4 102 C. S. HANES The difference between the water blank. value (WB) and the reading obtained with the experimental solution (R) gives the thiosulphate equivalent of the ferricyanide reduced by the experimental solution. These reduction values have been determined for different amounts of added reducing sugars, maltose and glucose, and the results are shown in the standardisation graph, Fig. 1. For convenience in calculation the results are given in terms of N/100 thiosulphate, although approximately N/75 is used in the titration. Thus if the normality of the thiosulphate used for a particular estimation is 0x01351, then the N/100 thiosulphate equivalent of the ferricyanide reduced is (WB - R) x cc. The amount of sugar corresponding to this reduction is either read from the graph, or in the case of maltose it may be calculated from a factor. In practice the water blank value need be determined only once or twice a day. Estimations can be done conveniently in batches of five or six and in this way it is possible to make 18 estimations an hour when facility in the technique has been acquired L#., ~~~I I 1, 1 I cc. N/100 thiosulphate equivalent to ferricyanide reduced (WB - R) Fig. 1. The heating periodfor reduction. In order to follow the reduction after different periods of heating, five boiling-tubes were set up each containing 5 cc. of solution A and 5 cc. of a maltose solution containing 2 5 mg. These were placed in the boiling waterbath and allowed to remain for 5, 10, 15, 20, and 30 minutes respectively. On removal each tube was cooled for 3 minutes and the residual ferricyanide was estimated in the usual way. The results are given in Fig. 2 in which the amounts of ferricyanide reducedr (WB - R) are plotted against time of heating.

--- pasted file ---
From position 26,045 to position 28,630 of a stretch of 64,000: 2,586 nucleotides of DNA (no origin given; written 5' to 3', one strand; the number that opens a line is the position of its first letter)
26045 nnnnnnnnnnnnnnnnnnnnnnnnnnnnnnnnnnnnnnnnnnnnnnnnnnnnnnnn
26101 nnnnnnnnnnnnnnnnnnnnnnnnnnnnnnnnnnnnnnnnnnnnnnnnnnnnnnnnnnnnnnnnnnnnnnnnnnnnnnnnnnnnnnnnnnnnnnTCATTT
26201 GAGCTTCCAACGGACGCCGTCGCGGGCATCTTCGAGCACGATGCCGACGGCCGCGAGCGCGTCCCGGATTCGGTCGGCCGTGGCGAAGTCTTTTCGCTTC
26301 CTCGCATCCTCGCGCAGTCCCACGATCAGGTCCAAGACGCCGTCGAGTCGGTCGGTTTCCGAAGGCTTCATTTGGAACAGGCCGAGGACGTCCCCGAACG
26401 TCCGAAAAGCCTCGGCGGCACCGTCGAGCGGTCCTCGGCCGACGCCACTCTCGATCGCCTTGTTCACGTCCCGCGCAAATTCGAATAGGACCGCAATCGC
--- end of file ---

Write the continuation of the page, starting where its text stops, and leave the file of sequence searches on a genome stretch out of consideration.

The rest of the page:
5 DETERMINATION OF SUGARS It is evident that during the first 15 minutes most of the reduction has taken place. Actually the ferricyanide reduced at 20 minutes is only 1-5 % more than at 15 minutes (with this amount of sugar present). The 15-minute period was adopted as the standard heating time. THE STANDARDISATION GRAPHS. 103 Maltose. The maltose used was a sample of Kahlbaum's pure maltose which had been recrystallised three times from 60 % alcohol and then dried in warm air. For this specimen I am indebted to Mr S. W. Cole of the Biochemical Institute, Cambridge. When dried in vacuo over concentrated sulphuric acid for 2 hours the sugar lost 0.1 % in weight. The optical activity was [a] using a solution of about 9 %. This falls within the range of published values for maltose monohydrate, although it is somewhat greater than the average given by Tollens [1914] as o.4. wow 3 _ / Uietng Period Adopted ~2 o 0 / Mo I OCminutes Period of immersion in boiling water-bath Fig. 2. Owing to the difficulty of preparing anhydrous maltose, this was not attempted, but the data have been obtained from the hydrate and calculated in terms of the anhydrous sugar by multiplying weights of the hydrate by the factor 342/360. Maltose solutions of known strength were prepared by weighing out quantities of the sugar and making up to a known volume in a standardised volumetric flask. A set of standardised Ostwald pipettes, from 0 5 to 5*0 cc. capacity was used to measure out portions of these solutions into boilingtubes containing the standard 5 cc. of solution A, and the amount of ferricyanide reduced after 15 minutes' heating was determined in the way described. These data have been used to construct the standardisation graphs (Fig. 1). The reliability of the procedure may be seen from the fact that the points which were obtained from three different maltose solutions all lie very nearly on the same line. The experimental data on which these points are based are given in an appendix.